Two-time Grammy nominee, saxophonist Najee, is a jazz artist who doesn’t want to be placed in any category.
“I know the industry would define me as a smooth jazz artist,” he says. “My experience in music has been in so many genres. I have played jazz with Charles Earland, fusion with Stanley Clarke and [I] toured with Prince for three years. I don’t enjoy being classified as one thing or another. I like being called a multi-instrumentalist.”
Najee is proficient on soprano, alto and tenor saxes, but has developed a newfound attachment for playing the flute, which he showcases on his latest CD, Rising Sun. His musical philosophy is reflected in the scope of his new album, as he covers tunes from James Moody’s jazz to John Mayer’s pop. But when asked about the popularity of his smooth jazz, he says it melds R&B and pop elements “using an instrumentalist as the lead voice.”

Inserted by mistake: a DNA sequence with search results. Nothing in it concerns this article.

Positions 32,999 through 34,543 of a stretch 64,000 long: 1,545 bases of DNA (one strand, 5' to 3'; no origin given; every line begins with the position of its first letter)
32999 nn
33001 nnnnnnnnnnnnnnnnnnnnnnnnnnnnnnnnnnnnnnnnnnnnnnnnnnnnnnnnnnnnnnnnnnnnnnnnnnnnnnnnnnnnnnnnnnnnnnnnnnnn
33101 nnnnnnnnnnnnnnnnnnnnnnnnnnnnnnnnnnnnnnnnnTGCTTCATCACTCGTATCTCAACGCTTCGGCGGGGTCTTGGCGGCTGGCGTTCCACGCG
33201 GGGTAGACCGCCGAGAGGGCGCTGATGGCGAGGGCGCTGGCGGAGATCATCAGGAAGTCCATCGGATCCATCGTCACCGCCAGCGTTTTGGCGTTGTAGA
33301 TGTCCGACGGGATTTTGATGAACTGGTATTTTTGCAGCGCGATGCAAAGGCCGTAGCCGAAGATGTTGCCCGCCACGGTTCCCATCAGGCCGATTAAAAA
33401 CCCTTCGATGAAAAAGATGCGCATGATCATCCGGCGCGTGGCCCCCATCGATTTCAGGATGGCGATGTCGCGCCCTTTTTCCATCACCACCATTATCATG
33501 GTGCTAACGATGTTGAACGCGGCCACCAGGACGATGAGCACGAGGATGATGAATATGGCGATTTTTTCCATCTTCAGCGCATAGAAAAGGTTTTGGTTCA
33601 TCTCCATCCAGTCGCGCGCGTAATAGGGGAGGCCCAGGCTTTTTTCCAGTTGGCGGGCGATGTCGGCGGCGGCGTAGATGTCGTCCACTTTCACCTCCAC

Najee’s fans are as diverse in their demographics as in their musical tastes. “I think [they’re] probably in the age [range of] 30 to 50, but I do know a lot of kids come to my concerts,” he says.
Najee constantly challenges himself musically to maintain his own integrity and creative identity, reaching a diverse audience. He admits he would love to perform and record in an orchestral or big band setting. “It’s been awhile since I have been in that world. Last year, I did a concert with the Dallas Symphony,” he says. “We did everything from Mozart to Burt Bacharach and some of my material with my band in the second half of the concert.”